Conductus (Lat., from conducere: ‘to escort’, ‘to guide’; pl. conductus, conducti)
- Janet Knapp
(Lat., from conducere: ‘to escort’, ‘to guide’; pl. conductus, conducti)
A medieval song with a serious, usually sacred, text in Latin verse. The genre seems to have originated in the south of France near the end of the 12th century. Taken up by the Parisian composers of Notre Dame, it flourished with great brilliance from about 1160 to about 1240. It was superseded in the second half of the 13th century by the motet. A handful of new conductus from the 14th century are peripheral, chiefly German in origin.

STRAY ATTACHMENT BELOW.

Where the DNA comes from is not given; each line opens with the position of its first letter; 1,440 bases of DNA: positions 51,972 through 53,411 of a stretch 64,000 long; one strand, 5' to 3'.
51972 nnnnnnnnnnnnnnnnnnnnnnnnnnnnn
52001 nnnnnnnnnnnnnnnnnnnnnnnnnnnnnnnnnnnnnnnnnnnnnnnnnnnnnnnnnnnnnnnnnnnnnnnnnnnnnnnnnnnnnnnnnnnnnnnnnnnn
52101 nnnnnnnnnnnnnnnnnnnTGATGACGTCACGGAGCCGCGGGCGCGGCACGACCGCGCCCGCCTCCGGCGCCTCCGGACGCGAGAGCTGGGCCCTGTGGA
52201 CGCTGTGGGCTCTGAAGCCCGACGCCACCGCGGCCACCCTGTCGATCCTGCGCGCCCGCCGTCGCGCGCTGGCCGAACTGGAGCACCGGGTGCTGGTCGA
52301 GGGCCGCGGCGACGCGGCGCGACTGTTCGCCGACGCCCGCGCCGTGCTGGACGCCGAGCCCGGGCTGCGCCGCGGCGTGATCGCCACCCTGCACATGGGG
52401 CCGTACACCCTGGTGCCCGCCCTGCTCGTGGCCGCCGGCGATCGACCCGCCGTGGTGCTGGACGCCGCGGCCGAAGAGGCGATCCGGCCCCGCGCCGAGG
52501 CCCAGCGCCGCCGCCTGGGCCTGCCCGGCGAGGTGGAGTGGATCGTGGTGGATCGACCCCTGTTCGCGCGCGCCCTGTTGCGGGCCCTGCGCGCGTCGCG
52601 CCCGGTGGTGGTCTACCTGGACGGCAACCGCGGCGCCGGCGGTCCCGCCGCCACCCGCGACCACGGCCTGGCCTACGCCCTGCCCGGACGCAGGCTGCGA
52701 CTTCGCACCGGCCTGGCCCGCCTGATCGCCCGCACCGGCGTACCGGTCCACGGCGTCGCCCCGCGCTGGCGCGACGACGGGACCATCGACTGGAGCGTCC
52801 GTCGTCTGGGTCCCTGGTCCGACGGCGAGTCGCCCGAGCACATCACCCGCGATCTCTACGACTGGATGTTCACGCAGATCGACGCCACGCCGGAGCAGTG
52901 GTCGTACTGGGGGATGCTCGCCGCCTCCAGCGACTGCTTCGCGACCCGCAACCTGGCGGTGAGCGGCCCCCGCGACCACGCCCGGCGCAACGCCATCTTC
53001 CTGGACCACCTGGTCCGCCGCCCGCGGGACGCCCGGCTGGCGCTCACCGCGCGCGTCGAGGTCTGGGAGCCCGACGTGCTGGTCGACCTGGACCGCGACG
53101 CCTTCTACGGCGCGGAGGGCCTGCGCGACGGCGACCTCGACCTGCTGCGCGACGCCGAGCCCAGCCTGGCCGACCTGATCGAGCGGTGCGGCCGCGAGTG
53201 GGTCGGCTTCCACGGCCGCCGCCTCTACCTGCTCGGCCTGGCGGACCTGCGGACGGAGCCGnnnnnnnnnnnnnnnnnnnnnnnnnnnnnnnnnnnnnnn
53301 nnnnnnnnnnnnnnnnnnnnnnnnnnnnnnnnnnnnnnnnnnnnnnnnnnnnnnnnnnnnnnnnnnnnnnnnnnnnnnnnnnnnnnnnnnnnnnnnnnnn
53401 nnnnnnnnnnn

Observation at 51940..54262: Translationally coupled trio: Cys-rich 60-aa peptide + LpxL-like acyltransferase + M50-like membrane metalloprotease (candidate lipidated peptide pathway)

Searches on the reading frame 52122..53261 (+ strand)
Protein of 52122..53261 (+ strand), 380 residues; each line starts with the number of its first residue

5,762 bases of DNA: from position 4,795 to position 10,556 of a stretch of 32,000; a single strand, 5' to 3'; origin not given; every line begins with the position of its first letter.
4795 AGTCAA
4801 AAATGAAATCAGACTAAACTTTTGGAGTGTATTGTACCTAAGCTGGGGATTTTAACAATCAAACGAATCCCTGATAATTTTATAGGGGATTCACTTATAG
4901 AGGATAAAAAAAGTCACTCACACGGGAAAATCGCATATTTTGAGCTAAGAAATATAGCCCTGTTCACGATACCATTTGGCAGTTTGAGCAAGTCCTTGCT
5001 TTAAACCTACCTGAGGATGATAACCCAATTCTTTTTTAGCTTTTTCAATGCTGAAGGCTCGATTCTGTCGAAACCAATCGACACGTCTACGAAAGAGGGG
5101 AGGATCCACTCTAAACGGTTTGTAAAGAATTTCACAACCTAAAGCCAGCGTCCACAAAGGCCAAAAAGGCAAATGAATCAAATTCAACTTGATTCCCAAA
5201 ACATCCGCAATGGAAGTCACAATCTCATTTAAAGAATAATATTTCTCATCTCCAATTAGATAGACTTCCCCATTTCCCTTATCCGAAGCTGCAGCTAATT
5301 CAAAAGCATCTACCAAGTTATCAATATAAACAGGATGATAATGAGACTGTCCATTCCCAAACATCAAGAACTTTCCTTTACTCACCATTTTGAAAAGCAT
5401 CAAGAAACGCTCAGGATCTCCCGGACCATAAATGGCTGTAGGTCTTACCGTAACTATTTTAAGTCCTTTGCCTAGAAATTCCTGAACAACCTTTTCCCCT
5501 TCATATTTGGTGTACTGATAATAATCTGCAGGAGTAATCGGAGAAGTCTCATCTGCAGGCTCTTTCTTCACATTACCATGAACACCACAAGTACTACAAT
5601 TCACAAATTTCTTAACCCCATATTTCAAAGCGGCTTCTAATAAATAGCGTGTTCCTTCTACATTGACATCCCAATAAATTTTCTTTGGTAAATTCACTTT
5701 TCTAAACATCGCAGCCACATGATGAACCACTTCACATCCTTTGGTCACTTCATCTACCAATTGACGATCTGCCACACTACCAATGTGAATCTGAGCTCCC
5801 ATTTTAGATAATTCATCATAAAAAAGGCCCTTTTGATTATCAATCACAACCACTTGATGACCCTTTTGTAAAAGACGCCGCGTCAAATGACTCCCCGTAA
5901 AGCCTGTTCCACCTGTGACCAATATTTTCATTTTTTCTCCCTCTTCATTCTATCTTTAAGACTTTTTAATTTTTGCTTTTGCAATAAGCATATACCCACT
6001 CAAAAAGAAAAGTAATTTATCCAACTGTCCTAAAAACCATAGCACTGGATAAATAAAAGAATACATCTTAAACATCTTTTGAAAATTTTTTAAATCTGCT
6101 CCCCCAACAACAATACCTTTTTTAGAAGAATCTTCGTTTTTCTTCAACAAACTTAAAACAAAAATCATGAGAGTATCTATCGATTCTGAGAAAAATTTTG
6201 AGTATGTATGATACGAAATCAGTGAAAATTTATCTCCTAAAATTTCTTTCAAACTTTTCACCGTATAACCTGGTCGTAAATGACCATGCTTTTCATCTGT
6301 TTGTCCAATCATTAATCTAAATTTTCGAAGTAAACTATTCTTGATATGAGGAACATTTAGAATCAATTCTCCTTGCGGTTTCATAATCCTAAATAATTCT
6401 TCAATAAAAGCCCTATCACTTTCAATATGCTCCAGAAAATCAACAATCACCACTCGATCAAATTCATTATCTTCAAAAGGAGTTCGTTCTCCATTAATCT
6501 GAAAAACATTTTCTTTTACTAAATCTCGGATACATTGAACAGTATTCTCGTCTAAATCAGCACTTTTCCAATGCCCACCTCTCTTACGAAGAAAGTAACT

The word ‘conductus’ first appears in mid-12th-century sources. It is found in E-Mn 289 (c1140) above nine songs, several of which are introductions to lessons. Resonet intonet, for example, concludes with an exhortation to the congregation to prepare itself for the reading of the scriptures:
Munda sit, pura sit hec ergo concio,
Audiat, sentiat quid dicat lectio.
The presumption is that such a piece was sung as the lectionary was carried to the place appointed for the reading....